Thousands of logs are moved around South-east Asia annually, much of the activity illegal. Some of the trees are felled in Laos and Cambodia, with the timber shipped across the border to Vietnam, where they are turned into furniture and then sold to neighbouring China.
Enforcement officials already have a hard enough time keeping track of such timber and related products, which were estimated to be worth US$11 billion in 2010.
Experts warn that it will soon get harder when Customs procedures are streamlined across ASEAN countries under economic integration plans, to begin in a year's time.
In fact, a whole host of illicit trades could get a shot in the arm when trade barriers are lowered if nothing is done to beef up security soon, said experts at a conference organised by the United Nations Office on Drugs and Crime (UNODC) in Bangkok last Friday. These include trade in narcotics, trafficked persons, electronic waste and endangered wildlife.
"It's not just a win-win situation," said Mr Giovanni Broussard, a UNODC officer in charge of wildlife and forest crime, in reference to the boost the ASEAN Economic Community will give to trade. "There is a dark side to this growth. And this dark side must be taken into consideration when constructing infrastructure."
Timber, for example, needs to be trucked or shipped and tends to go through border checkpoints with good infrastructure, especially those near forests or ports.
"The risk of putting too much pressure on having very fast movement of cargoes through the border is that there will be very lax enforcement of existing regulations," Mr Broussard told The Sunday Times.
Transnational organised crime in South-east Asia is estimated to be worth almost US$100 billion (S$127 billion) a year.
More than US$30 billion is trade in heroin and methamphetamine, while environment-related crimes like illegal timber felling and the electronic waste trade make up about US$24 billion.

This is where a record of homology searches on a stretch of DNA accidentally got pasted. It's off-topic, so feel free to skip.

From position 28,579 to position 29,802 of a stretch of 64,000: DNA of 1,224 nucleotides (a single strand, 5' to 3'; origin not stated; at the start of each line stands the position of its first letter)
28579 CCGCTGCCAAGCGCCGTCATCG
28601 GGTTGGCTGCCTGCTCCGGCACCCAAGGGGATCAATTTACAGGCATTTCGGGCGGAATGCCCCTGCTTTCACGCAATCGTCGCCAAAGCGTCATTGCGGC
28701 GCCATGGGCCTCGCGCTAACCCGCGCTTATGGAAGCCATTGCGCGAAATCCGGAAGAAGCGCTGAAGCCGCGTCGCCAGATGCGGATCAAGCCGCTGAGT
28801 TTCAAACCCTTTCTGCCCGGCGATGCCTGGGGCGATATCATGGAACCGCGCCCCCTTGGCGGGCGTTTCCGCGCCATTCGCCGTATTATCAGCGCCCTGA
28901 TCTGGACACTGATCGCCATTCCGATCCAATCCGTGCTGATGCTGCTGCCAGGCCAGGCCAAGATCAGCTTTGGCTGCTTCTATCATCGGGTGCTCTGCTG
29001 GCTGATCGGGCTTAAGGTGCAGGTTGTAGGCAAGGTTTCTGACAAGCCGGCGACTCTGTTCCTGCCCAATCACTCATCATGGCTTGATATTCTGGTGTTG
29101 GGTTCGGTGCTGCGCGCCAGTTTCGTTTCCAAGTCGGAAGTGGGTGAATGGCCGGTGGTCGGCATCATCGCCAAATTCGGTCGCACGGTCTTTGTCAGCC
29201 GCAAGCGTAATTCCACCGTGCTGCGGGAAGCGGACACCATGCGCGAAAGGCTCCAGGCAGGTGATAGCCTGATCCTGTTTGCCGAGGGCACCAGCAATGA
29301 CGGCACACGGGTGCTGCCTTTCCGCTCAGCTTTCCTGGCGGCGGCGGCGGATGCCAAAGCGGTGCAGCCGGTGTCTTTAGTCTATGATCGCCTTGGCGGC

The risks could be lowered if each country was more proactive in flagging criminals with transnational networks to security officers in neighbouring countries. At the moment, such sharing of information is inadequate, said officials interviewed.
Said Mr Sophana Meach, undersecretary of state for international cooperation and ASEAN affairs at the Cambodian Interior Ministry: "We need broader cooperation for information sharing, and it has to be committed at a political level."
Each country needs to clear the legal hurdles for security officers to share relevant information with their counterparts in neighbouring countries, he said.
On a more basic level, enforcement officers, who are overstretched in many parts of South-east Asia, need more training and resources.
In one instance, said Ms Margaret Akullo, UNODC's programme coordinator for child sex offences, an individual who called the police to tip them off about a trafficking case was told that the police did not have a means of transport to get to the crime scene. Police asked the informant to provide transport.
Look at all aspects
"It's not just a win-win situation. There is a dark side to this growth. And this dark side must be taken into consideration when constructing infrastructure." -MR GIOVANNI BROUSSARD, a UNODC officer in charge of wildlife and forest crime
This article was first published on Nov 02, 2014.
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